Although Fowler had some difficulties soon afterward -- he missed the cut at the Memorial and at the U.S. Open -- he won the Scottish Open the week before The Open, then captured the Deutsche Bank Championship in the FedEx Cup playoffs.

When he won the Abu Dhabi HSBC Championship on the European Tour in January, Fowler had four victories worldwide in less than a year and had vaulted to No. 4 in the world, starting talk of a big four along with Jordan Spieth, Jason Day and McIlroy.

"Anytime I've thought about Rickie under pressure, he's always hit the shot when he needed to," McIlroy said. "You look to the playoff [at Quail Hollow in 2012] ... and the way he finished the Players, look at how he finished off the Scottish Open last year, how he finished off in Abu Dhabi this year. He's always been able to close.

"Sometimes it takes guys a little longer than others to develop and learn the necessary skills or mental attitude. I think if anything, he's just got a little bit more of a ruthless streak in him. He's such a nice guy and sometimes maybe that was reflected on how he was on the course instead of being a little more single-minded. He's a great player, and I think that Players victory definitely opened the door for him to kick on and win more, which he's done."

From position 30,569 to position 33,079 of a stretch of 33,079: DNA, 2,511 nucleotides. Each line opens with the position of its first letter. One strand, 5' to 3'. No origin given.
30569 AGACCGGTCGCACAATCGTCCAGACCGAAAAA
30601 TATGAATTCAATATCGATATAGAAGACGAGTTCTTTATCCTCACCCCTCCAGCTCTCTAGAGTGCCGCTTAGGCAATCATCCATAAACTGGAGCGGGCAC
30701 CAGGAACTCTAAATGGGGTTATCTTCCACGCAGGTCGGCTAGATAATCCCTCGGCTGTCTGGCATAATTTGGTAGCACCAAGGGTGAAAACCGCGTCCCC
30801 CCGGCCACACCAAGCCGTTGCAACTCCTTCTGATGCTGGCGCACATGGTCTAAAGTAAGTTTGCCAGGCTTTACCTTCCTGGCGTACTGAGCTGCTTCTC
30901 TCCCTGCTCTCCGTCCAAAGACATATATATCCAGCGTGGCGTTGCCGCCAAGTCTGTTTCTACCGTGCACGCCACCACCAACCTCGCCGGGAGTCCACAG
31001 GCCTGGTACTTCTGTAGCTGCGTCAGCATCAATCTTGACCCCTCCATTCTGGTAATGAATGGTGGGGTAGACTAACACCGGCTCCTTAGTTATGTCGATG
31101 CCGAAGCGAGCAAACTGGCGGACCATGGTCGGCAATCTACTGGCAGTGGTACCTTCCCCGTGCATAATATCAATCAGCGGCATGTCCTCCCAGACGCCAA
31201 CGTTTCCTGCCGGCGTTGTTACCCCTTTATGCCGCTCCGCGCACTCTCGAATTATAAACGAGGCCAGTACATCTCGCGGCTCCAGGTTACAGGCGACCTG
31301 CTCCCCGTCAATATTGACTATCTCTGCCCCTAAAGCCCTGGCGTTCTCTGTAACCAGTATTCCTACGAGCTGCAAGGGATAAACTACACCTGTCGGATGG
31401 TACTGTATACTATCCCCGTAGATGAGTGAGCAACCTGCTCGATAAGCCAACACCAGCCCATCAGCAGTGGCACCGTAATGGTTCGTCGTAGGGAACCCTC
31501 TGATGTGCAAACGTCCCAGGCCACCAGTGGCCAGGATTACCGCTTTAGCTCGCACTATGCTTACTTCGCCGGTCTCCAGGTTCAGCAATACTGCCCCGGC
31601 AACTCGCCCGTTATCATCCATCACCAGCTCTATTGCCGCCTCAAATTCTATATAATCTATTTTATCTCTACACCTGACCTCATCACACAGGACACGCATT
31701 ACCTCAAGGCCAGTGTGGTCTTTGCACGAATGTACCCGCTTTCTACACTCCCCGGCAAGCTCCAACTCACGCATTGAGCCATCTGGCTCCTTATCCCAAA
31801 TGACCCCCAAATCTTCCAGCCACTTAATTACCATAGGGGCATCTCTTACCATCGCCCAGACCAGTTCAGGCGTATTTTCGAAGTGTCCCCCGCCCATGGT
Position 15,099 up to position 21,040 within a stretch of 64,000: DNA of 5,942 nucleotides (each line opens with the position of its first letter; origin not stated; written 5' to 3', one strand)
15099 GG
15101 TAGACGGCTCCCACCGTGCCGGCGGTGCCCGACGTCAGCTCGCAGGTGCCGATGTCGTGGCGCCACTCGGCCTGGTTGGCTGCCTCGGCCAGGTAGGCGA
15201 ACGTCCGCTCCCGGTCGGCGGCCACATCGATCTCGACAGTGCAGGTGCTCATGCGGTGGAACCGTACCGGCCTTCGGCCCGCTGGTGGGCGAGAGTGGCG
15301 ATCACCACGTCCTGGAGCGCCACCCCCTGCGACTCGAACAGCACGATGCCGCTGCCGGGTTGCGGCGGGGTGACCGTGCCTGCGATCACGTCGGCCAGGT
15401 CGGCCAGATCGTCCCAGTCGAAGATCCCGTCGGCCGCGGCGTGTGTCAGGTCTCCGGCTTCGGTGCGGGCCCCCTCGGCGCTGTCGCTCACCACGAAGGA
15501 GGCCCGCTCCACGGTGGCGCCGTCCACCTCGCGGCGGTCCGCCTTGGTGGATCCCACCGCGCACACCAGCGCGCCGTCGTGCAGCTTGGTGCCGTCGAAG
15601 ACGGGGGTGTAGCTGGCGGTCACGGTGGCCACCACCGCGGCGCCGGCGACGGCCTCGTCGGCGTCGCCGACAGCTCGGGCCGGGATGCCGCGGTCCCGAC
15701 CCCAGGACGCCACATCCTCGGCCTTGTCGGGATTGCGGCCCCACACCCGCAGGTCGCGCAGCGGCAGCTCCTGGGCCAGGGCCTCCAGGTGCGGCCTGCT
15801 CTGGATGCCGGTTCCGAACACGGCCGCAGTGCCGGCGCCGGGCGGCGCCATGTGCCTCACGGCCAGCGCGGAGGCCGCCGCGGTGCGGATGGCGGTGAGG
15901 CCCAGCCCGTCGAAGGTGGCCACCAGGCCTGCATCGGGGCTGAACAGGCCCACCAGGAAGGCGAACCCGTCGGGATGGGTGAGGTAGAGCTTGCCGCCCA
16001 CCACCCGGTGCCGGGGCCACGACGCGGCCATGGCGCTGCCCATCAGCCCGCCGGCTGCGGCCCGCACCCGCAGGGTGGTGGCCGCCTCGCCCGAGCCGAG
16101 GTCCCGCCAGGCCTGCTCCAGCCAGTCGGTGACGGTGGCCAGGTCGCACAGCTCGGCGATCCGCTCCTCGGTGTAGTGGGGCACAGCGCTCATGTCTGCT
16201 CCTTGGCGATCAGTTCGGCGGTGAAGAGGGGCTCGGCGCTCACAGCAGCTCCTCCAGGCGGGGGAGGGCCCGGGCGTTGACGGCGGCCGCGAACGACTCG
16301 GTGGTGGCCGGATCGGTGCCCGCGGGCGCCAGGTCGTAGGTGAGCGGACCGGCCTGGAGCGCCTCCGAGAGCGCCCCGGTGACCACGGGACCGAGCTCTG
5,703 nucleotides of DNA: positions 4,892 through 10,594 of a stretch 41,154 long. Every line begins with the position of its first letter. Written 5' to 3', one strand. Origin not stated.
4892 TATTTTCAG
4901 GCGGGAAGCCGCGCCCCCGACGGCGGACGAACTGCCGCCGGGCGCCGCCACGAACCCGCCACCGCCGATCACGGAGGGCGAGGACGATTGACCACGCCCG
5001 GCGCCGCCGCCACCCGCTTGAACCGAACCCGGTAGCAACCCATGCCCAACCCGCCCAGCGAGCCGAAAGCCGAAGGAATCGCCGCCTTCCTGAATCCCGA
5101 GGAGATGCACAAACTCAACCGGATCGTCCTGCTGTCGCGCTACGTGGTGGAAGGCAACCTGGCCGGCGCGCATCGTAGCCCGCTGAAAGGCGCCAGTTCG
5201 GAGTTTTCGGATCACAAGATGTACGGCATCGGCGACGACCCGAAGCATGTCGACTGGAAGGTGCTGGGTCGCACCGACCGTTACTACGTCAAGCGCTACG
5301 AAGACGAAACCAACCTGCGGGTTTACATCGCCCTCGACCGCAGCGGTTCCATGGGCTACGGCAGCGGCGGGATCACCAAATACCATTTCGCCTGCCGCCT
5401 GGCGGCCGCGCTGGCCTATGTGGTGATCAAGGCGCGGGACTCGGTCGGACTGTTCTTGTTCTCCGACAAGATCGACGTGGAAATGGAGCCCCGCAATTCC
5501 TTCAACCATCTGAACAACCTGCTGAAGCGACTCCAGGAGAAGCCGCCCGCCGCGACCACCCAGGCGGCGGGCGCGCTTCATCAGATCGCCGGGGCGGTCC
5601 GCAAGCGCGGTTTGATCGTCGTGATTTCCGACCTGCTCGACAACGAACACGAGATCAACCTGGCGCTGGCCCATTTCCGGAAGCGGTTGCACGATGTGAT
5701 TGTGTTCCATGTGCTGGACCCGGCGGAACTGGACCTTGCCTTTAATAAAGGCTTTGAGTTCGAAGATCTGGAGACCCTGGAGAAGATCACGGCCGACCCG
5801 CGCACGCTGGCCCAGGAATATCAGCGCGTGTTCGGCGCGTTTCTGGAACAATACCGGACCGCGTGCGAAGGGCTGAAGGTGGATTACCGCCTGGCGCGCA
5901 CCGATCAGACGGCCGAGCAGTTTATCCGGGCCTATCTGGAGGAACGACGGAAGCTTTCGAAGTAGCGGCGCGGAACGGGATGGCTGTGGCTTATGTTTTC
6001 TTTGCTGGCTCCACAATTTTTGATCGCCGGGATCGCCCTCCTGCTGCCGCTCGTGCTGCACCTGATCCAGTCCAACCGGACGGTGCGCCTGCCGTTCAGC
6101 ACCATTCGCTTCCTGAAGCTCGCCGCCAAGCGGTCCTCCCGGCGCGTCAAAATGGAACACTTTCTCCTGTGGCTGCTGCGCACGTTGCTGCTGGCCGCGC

Fowler wasn't able to follow through this past Sunday at the Wells Fargo. He had a 1-shot lead after 54 holes, bogeyed two of the first four holes, added a double-bogey at the seventh and could never make up the ground, coming in at 74.

That he finished only 2 shots behind showed some resolve on a day when he didn't have it. A score of 72 would have put Fowler in a playoff, but he wasn't kicking himself as much as looking at the positives.

"It still feels good," he said. "Disappointed not to get the win, but feel good about the way Joe and I fought and hung in there."

That's sort of what Fowler has been doing for the bulk of his career, and, although it took some time to click, he appears to be on to something.